I made phone calls for my business last night. I hadn’t done it since my voice got froggy and scratchy and Cookie Monster-ish, and so I had just gotten out of the habit of it. It is easy for me to get out of the habit of making these calls, because I hate the telephone.

When we had a home phone (a land line, I mean, a term which always sounds to me like an alternative to ship-to-shore), I rarely answered it, until I Overcame Agoraphobia and had to force myself to answer it. Now I have a cell phone, which I always answer if I happen to have it with me, but it is really only for work. I don’t give people the number, I don’t keep it with me if I’m not working, and I don’t call people for inessential interaction. It is much less of a burden to me than a telephone in my house, with a public phone number, was.

Ozarque has been writing about IM and text messaging and email and the phone, and I’ve been discussing it with my kids on her behalf, so I have some new insights.

My youngest kid can’t remember life before email. He thinks of email as something formal, for work or school. IM is normal interaction, and he IMs in abnormal English. I don’t see him IMing these days, because he is at a secretive age, but I remember that I always noticed that he — and not the older kids — had a distinctive IM style that wasn’t like ordinary English. Texting, he says, is for talking to people at school without getting in trouble.

#1 son remembers when we got internet access — rather late, because we were so rural. He doesn’t have clear memories of what life was like before the internet, necessarily, because he didn’t have a lot of contact with others outside his home and neighborhood before that time, but he remembers school without the internet. He has the agoraphobic tendencies, I’m afraid (it runs in families; it’s an issue for #1 daughter as well), and sees texting not only as good for secret communication, but also for sending a message without the awkwardness of having to talk on the phone.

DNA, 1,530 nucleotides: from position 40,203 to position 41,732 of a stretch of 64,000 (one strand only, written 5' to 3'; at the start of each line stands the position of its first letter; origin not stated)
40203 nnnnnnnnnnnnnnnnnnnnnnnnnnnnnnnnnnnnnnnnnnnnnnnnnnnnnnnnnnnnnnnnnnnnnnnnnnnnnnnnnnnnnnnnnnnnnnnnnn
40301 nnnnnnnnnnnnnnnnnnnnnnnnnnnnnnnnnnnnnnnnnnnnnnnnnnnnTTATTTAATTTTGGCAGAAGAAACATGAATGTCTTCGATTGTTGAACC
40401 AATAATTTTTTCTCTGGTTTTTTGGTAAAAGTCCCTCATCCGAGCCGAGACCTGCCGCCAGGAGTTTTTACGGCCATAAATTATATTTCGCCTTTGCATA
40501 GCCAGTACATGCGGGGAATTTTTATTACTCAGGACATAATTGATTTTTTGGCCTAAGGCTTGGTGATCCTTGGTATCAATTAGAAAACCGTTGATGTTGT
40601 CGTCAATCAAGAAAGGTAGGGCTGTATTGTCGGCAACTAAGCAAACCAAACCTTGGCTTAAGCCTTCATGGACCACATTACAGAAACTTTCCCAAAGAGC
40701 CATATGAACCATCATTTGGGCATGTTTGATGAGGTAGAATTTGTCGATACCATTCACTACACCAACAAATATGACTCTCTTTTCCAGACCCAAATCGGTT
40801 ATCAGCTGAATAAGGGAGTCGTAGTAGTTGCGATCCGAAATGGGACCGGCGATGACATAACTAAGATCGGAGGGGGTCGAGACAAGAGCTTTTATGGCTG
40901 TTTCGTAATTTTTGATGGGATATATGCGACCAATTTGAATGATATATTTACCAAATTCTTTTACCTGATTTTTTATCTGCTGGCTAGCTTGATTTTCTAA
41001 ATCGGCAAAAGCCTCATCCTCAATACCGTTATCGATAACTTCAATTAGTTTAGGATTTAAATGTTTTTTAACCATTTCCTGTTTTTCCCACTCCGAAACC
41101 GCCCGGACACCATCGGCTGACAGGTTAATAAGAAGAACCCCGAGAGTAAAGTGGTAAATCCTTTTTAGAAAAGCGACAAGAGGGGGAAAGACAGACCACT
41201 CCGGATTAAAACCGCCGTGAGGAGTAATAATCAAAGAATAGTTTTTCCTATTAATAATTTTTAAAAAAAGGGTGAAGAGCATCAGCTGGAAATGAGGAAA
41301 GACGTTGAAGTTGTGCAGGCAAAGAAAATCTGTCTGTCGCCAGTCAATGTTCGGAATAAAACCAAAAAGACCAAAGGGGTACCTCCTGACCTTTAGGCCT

My daughters remember life before the internet. They email for basic communication. They talk on the telephone socially, and #1 daughter actually prefers phone communication over computer. They use punctuation — not exactly as in written communication, but in a rule-governed fashion. They can write letters on paper, if called upon to do so.

I can tell you almost exactly when I first heard about email: January or February of 1990. I can remember when computers were the size of refrigerators. I use punctuation and paragraphs for email. Occasionally, I even use greetings. When we first began using email, we wrote letters, just as though they were on paper, and then sent them off. I know people older than myself who still do this. And we couldn’t use email for formal things, such as thank you letters or bread and butter notes or job applications; they didn’t count. In fact, boys and girls, this was just an update of an earlier rule, which specified which kinds of letters could be typewritten and which had to be handwritten or they didn’t count. A typewriter was a machine sort of like a computer, in that it had a keyboard and made letters, but it made marks directly on paper, and was not hooked up to a computer in any way. When we first got computers, we wrote letters on them and printed them out, as an update to the typewriter. You can still see typewriters in old movies sometimes. You probably think they are computers.